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Ireland could be outstripped as the fastest-growing economy in Europe. By Greece.

That’s according to the latest predictions from the IMF.

Image: AP Photo/Gregorio Borgia

AFTER MONTHS OF Greece’s new, anti-austerity government tussling with bailout lenders over its mountain of debt, the country has found an unlikely champion.

The IMF – one of its major creditors – has predicted the Mediterranean nation will outstrip Ireland as Europe’s fastest-growing economy next year.

In its latest world outlook, it forecast the Republic would have the biggest increase in GDP of any country among advanced economies this year.

But the IMF expects the Greek economy to leap ahead in 2016 with a growth rate of 3.7% – compared to its prediction of under 3.3% for the Republic.

The forecast comes amid reports the left-wing Syriza government has been gearing up to default on €2.5 billion in IMF repayments due in May and June.

Here’s how the two countries’ actual past – and predicted future – economic growth figures look side by side:

image Source: IMF/TheJournal.ie

While it wasn’t clear what assumptions the IMF was using for its latest outlook, its forecasts aren’t far below the growth staff were expecting under the previous, right-wing Greek administration.

In its mid-2014 assessment, well before Syriza came to power, it forecast the same GDP growth of 3.7% next year, but slightly higher figures than the latest assessment going into 2017 and beyond.

Global Finances IMF managing director Christine Lagarde Source: AP Photo/Andrew Harnik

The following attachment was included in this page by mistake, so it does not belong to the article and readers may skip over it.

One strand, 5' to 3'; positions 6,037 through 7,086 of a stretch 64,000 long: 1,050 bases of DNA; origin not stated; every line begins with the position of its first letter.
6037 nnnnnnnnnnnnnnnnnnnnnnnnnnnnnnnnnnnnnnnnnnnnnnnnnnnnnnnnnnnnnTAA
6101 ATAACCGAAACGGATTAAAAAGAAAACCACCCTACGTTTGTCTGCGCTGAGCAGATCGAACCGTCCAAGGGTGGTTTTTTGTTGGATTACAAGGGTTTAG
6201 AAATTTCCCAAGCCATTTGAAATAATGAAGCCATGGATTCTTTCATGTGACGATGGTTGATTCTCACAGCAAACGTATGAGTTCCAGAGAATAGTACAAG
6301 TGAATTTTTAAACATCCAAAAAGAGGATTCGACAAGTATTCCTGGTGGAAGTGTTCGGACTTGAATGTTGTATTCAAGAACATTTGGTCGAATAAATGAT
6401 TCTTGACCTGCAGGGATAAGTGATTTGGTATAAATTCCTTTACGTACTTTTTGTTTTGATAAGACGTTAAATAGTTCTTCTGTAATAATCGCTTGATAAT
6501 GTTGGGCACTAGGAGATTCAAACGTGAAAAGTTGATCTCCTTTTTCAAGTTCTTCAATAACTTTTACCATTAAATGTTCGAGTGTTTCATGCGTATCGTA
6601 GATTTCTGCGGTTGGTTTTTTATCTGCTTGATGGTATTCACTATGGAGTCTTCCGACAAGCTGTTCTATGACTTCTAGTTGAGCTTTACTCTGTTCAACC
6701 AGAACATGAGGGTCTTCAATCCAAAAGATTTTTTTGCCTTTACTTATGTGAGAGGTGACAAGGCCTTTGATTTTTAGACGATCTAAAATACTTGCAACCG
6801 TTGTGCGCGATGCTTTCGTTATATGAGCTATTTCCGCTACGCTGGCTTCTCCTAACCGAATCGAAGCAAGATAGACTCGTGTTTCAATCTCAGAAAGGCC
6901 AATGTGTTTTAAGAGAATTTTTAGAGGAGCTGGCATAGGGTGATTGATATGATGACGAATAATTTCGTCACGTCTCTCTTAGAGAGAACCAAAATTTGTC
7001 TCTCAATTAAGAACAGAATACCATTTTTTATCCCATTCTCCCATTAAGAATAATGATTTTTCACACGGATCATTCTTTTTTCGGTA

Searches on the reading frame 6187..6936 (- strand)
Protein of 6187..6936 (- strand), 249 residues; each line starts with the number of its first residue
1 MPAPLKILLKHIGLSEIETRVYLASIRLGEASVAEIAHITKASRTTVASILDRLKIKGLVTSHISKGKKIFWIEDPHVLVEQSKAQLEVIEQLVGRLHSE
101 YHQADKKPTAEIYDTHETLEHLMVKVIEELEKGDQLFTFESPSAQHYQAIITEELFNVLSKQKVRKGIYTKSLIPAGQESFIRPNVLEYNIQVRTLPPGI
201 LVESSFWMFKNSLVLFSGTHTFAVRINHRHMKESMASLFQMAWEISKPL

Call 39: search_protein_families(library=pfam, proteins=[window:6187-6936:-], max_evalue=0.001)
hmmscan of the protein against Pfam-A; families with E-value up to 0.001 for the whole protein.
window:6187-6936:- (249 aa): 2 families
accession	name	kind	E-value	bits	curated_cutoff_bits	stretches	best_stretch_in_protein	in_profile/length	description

Greek crisis still looming

The IMF’s head of research, Olivier Blanchard, yesterday said the risk of a recession in the eurozone had “decreased substantially”, but other potential pitfalls like an “intensified” Greek crisis were still present.

“We are clearly in the middle of negotiations with the Greeks – we very much want to come to an agreement and we hope we will,” he said.

Now, what happens if no agreement were reached? I think that a number of things are fairly clear. The first one is that, say, an exit from the euro would be extremely costly for Greece. It would be extremely painful.
The second point is that, looking at the rest of the Eurozone, the rest of the Eurozone is in a better position to deal with the Greek exit. Some of the firewalls which were not there earlier are there. Still, it will not be smooth sailing, but it could probably be done.”

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Germany Greece Greek Prime Minister Alexis Tsipras and German Chancellor Angela Merkel Source: AP Photo/Michael Sohn

A tale of two debts

Official figures from Greece today showed its debt hit 177% of GDP in 2014. In comparison, Ireland’s borrowing peaked at about 124% of GDP last year – and dropped slightly to under 115% by the third quarter of last year.

Greece’s economy also fell into a much bigger hole than that of Ireland during its recession. In 2020, the country’s total output is expected to still be 11% below its 2007 peak, while by the same stage Ireland’s GDP is forecast to be 16% ahead of the previous high-water mark.

However the IMF’s estimates for Ireland are notably below those coming from the country’s most-bullish economists, who are expecting bigger things from the country over the next few years.

IBEC recently predicted the Republic’s GDP would increase a stunning 5.4% this year, compared to the IMF’s recently increased forecast of 3.9%. The Central Bank expects a growth rate of 3.8%.

READ: Greece says its debt crisis is a ‘common European problem’ >

READ: A British exit from the EU could spell disaster for the Irish economy >

About the author:

Peter Bodkin  / Editor, Fora

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